Desk boy looked at me for a moment, then looked back at his screen. “Well, we’ve been sending the bills to that address since your power was turned on February 28. It’s been on for two months now, so you should’ve got a bill.”

“Um.  Check the date on the certificate.”

Desk boy looked at the certificate. “Yeah, February.”

“No. The year.”

He looked at the certificate again and blinked a few times.  I expected him to look for a calendar to make sure it was still 1998, but he didn’t.  Instead he said, “Oh.  Did you just move recently?”

“No. I’ve been in the apartment since February of 1997, just like the certificate says and I have not moved.”

“Well the computer says you just got the power turned on this February.”

I was about to point out, again, that this was the same devil-machine that said I didn’t even exist last month so how could it be trusted to accurately report my status this month. However, my attempt was interrupted by a gray-haired lady, who seemed to be desk-boy’s superior.  She came over and looked at his computer screen while desk boy tried to explain what was going on. He showed her my certificate and pointed to its discrepancy with their computer and eventually threw up his hands saying “This beats the heck outta me.”  They moved toward the back of the office and began speaking in hushed tones. In my head I could imagine them trying to figure out what sort of stunt I was trying to pull off. I imagined that they probably suspected I was trying to horn in on the apartment of a friend and was somehow trying to get out of paying the deposit by impersonating him. In actuality, though, the gray-haired woman began leafing through computer print-outs while desk boy went to dig in the large chest of tiny card-file drawers, presumably to find some sort of paper record of my existence.  They came back and conferred with one another for a bit and then the gray-haired woman came over to the service desk.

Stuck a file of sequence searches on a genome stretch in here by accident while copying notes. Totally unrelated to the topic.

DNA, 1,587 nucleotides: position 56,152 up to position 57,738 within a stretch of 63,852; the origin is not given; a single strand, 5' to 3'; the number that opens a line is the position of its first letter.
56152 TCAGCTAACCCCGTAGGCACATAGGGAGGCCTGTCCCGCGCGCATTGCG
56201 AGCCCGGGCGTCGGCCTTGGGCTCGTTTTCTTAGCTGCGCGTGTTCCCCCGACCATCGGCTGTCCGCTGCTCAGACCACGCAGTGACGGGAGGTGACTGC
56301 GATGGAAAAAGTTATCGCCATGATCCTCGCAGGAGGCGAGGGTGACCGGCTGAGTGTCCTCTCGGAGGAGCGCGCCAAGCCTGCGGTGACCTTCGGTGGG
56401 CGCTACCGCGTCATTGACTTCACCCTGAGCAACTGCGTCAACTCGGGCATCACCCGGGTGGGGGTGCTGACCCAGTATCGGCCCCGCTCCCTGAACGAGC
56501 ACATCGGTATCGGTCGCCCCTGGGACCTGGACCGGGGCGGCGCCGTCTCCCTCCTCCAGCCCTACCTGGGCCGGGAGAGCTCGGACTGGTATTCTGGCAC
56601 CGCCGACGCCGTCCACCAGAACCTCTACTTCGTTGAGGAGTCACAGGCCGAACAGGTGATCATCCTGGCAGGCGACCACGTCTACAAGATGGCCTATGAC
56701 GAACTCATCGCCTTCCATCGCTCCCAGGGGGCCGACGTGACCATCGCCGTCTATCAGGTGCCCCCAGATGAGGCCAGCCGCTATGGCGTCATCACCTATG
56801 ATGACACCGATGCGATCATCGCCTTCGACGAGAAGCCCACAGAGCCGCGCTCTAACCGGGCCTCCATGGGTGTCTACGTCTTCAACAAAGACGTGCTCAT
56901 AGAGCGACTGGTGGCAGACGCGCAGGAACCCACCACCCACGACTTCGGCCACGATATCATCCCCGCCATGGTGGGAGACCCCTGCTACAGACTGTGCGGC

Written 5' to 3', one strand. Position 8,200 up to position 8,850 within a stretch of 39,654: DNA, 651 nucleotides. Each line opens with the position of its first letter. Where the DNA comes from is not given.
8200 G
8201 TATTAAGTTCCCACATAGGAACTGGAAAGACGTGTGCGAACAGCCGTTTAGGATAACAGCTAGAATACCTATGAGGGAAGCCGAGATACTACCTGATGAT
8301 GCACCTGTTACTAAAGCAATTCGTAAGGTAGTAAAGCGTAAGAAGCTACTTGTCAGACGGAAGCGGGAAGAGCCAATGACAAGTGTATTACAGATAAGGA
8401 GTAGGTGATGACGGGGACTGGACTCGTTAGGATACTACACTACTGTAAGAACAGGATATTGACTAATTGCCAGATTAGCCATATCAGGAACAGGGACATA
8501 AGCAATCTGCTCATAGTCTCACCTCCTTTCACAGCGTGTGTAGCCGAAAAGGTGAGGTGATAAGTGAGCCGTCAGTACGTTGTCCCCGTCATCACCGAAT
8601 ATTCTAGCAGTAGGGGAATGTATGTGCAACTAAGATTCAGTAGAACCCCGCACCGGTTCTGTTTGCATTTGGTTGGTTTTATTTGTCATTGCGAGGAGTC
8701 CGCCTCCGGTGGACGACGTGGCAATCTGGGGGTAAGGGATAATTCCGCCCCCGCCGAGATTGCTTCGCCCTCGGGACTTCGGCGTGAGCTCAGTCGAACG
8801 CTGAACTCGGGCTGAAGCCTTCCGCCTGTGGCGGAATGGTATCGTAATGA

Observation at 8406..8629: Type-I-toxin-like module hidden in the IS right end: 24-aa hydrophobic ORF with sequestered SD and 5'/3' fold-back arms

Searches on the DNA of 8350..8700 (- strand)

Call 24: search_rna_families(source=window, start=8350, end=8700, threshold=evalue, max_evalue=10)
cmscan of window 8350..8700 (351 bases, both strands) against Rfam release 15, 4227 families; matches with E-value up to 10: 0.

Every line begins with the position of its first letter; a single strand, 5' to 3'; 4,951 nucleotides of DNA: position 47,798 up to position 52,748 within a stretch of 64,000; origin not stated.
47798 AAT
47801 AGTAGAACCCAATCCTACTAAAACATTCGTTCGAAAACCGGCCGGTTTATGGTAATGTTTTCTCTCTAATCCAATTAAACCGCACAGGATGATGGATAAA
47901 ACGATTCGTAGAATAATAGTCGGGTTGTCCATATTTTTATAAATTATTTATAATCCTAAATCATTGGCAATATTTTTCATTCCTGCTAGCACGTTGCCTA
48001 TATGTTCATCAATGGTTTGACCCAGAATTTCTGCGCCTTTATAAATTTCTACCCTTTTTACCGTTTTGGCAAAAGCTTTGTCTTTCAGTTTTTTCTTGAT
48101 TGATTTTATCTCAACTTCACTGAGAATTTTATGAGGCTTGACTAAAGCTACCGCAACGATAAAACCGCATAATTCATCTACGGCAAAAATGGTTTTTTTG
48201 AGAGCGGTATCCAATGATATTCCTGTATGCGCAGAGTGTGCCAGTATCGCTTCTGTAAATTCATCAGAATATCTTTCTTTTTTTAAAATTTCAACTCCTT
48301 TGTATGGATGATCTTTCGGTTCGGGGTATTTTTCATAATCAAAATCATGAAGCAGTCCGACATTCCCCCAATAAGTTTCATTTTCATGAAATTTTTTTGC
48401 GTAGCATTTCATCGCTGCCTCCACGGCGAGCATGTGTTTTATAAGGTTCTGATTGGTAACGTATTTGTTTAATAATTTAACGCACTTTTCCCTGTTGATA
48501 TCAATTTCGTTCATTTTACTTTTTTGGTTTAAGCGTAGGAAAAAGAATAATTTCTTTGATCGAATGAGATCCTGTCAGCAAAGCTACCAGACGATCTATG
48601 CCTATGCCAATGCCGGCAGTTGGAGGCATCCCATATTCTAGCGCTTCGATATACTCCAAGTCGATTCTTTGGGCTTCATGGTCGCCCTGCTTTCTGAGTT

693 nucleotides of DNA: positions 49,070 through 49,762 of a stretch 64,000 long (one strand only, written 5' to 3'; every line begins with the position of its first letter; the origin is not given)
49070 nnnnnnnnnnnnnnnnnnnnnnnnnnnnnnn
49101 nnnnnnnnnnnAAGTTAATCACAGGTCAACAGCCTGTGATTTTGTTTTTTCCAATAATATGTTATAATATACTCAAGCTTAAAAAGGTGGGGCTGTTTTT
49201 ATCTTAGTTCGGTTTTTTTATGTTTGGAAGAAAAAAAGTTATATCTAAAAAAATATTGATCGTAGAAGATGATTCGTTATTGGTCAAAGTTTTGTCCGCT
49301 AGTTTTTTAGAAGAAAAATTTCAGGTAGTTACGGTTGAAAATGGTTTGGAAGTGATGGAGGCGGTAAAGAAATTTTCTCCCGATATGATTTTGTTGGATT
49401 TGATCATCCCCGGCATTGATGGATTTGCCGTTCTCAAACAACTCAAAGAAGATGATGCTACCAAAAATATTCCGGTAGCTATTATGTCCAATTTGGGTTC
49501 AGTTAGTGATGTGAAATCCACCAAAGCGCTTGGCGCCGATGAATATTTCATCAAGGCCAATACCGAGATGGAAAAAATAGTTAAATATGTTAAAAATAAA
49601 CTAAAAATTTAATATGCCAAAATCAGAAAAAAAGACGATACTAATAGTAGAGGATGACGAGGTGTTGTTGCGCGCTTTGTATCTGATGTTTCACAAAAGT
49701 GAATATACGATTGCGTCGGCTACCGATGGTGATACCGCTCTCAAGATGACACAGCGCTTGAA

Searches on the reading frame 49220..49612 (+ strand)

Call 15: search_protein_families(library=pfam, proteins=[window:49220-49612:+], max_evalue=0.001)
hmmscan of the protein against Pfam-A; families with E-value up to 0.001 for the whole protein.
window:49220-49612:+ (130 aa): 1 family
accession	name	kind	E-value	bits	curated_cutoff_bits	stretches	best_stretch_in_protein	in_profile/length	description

“Did you just move recently?” she asked.

“No,” I said slowly, trying to remain calm. “I’ve been living there in Apartment #3 for an entire year now.  I’ve done no moving whatsoever. The only moving being done there is from my new neighbors who moved into apartments #1 and #4 in late Febr….”   D’Oah!  If it had been a snake it would have bit me!  If it had been Kenny G., well he would have bit me too, but not before pausing to record a crappy saxophone version of an already crappy over-played song.  The neighbors! This was all somehow their fault!

The gray-haired lady seemed to sense where I was going with this and she quickly went back and checked her print-outs and typed some more on her computer.  When she came back to the counter, she was accompanied by a thick haze of apology. She seemed afraid that I was going to verbally take her head off. Desk boy too seemed a bit shaky. Little did they know that I secretly found the whole situation pretty funny and was not actually angry at them. But since she didn’t know this, she cautiously explained that when my neighbors moved in, the Power Ass. had managed to switch the wrong settings in their devil-computer, thus causing my account to disappear. And since they’d already sent out their bills for this month, I’d once again have to wait a month before receiving one astronomically high triple-ply bill for three months.

I smiled at them and assured them that this would be fine with me. After all, I hadn’t spent the money ear-marked for power yet. No worries there.  Needless to say, though, I’m skeptical about the likelihood that the problem with the devil-computer has actually been fixed. I suspect my dealings with the Power Ass. are far from over.

We’ll see next month.

Copyright © 1998 Eric Fritzius

The Talkin’ Power Ass. Blues (Yet another Horribly True Tale)

It’s a harrowing thing to find out that you don’t exist, but that’s exactly what happened to me today at the Tombigbee Electric Power Ass.

As their name would suggest, the Power Ass. is a company in charge of supplying electric power to my particular neck of Lee County, Mississippi.  They usually send out bills toward the end of the month and I usually wind up paying mine on the sixth of the following month, which is their cut-off day before they charge you a late fee. The month came and went, though, and I received no electric bill in the mail. This didn’t surprise me,  for I have long since begun to suspect that the Post Office is conveniently keeping various bits of my mail from me as part of some Orwellian plot. Usually this only amounts to missing CDs from my CD clubs. As of this month, though, both the cable and electric bills turned up missing so apparently Big Brother is upping the ante. Fortunately, the Power Ass. is located right across the road from the radio station where I work, so I popped on over to pay my bill.